Thursday, June 21, 2007

Rusty Hair And A Rusty Heart

Verily I say unto you: journalism careers doth corrode your soul. As a compassionate human being who wants the human condition to improve I naturally wish for a country led by leaders both wise and incorruptible, but as a journalist I think “If the government starts making sense, what the hell will I have to write about?”

These are the thoughts that keep me awake nights. But then the dawn breaks, and by the clear light of day I realize my nighttime terrors are ridiculous: government wise? Sane? Incorruptible? Clearly, if I’m going to live in fear I should at least find something less stupid to be afraid of.

Here's a gently snarky piece I wrote for my paper this week, highlighting the pointless unconstitutional bullshittery of random police checkpoints. Before y’all read it, bear in mind this was written for a non-libertarian audience that, despite disagreement on issues like the drug war, generally believes that Government Is Good. That’s why I waited for a few paragraphs before introducing the whole “innocent people should not be harassed” idea.
Before 1990, checkpoints in America were mostly seen on television, when low-rent stations aired old black-and-white movies about life under the Nazis or Communists. “Your papers, citizen.” Pre-1990 civics teachers bragged to their students that Americans are protected from that sort of thing by the fourth amendment to the Constitution, which guarantees: “The right of the people to be secure … against unreasonable searches and seizures … but upon probable cause.”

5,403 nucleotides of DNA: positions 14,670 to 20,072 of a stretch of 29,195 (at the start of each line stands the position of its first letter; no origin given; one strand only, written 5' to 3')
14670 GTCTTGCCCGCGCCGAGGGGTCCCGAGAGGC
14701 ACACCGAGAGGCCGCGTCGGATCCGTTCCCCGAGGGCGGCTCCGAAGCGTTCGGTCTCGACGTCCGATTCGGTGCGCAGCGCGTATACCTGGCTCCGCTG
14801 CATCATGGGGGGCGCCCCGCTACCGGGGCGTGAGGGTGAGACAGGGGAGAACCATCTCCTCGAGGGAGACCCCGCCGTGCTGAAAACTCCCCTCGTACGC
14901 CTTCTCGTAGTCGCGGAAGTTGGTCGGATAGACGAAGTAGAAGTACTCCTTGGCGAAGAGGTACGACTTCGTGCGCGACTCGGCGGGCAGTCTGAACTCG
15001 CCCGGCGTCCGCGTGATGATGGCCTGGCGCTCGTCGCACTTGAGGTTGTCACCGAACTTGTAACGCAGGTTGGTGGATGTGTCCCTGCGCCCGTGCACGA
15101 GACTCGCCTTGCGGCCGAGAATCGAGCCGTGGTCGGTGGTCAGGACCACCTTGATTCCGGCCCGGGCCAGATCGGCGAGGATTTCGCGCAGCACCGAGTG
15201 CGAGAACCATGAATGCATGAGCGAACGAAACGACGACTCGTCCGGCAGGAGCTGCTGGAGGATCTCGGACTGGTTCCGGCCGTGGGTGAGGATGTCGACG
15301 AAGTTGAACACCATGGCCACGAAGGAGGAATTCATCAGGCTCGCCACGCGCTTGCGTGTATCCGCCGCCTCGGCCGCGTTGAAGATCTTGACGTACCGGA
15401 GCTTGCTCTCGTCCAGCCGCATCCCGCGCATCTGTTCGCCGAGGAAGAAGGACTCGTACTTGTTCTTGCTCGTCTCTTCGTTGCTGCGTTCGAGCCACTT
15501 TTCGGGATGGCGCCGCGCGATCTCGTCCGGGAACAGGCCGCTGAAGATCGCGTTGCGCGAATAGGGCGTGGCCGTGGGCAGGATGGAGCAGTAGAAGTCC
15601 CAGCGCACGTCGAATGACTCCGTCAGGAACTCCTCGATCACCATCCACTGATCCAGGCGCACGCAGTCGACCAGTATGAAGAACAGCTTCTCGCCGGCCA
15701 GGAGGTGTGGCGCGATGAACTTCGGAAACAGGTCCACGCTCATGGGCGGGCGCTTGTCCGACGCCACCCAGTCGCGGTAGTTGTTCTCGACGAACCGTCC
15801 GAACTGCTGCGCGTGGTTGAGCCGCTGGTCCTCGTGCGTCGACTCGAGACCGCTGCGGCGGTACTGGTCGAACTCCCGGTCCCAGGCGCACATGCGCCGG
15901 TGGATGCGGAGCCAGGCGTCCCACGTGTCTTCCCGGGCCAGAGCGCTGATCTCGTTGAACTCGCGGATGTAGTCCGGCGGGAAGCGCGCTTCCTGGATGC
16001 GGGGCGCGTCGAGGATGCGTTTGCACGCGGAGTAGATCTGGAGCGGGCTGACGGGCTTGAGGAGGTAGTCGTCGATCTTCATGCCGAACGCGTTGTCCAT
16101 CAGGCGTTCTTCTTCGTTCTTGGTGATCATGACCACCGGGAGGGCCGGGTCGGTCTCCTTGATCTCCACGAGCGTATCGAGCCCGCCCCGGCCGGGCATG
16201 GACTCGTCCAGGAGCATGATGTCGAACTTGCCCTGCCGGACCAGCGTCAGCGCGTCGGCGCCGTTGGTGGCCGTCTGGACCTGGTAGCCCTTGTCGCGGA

In other words: you can’t be stopped for searches or questioning unless the cops have a warrant or at least a very good reason to suspect you’re up to something. No “fishing expeditions” netting the innocent in hopes of catching a few guilty along with them are allowed.

Thursday, June 14, 2007

Better A Serial Killer Than A Parent

Any middle-school civics teacher will tell you that constitutional protections for criminals are actually intended to protect the innocent: humans are fallible, governments consist of humans (I’ve been told), and thus governments themselves are fallible. The best justice system in the world will still ensnare innocents in its net, so anyone accused of a crime must be guaranteed certain rights, such as the right to face and confront your accuser, know the charges against you and see what evidence the state has to support them.

This not only protects the innocent, but society as well: if you are, for example, imprisoned for a murder you never committed, that means the real killer is still at large and free to cause more deaths. There are a depressingly large number of people these days who would gladly subvert individual rights in the name of the Greater Good. I’ll give them the benefit of the doubt and assume they mean well, but they don’t understand that strengthening the rights of the individual enhances the Greater Good as well. Society is composed of individuals, and how can you build a healthy society out of sick individuals, or a free society out of slaves?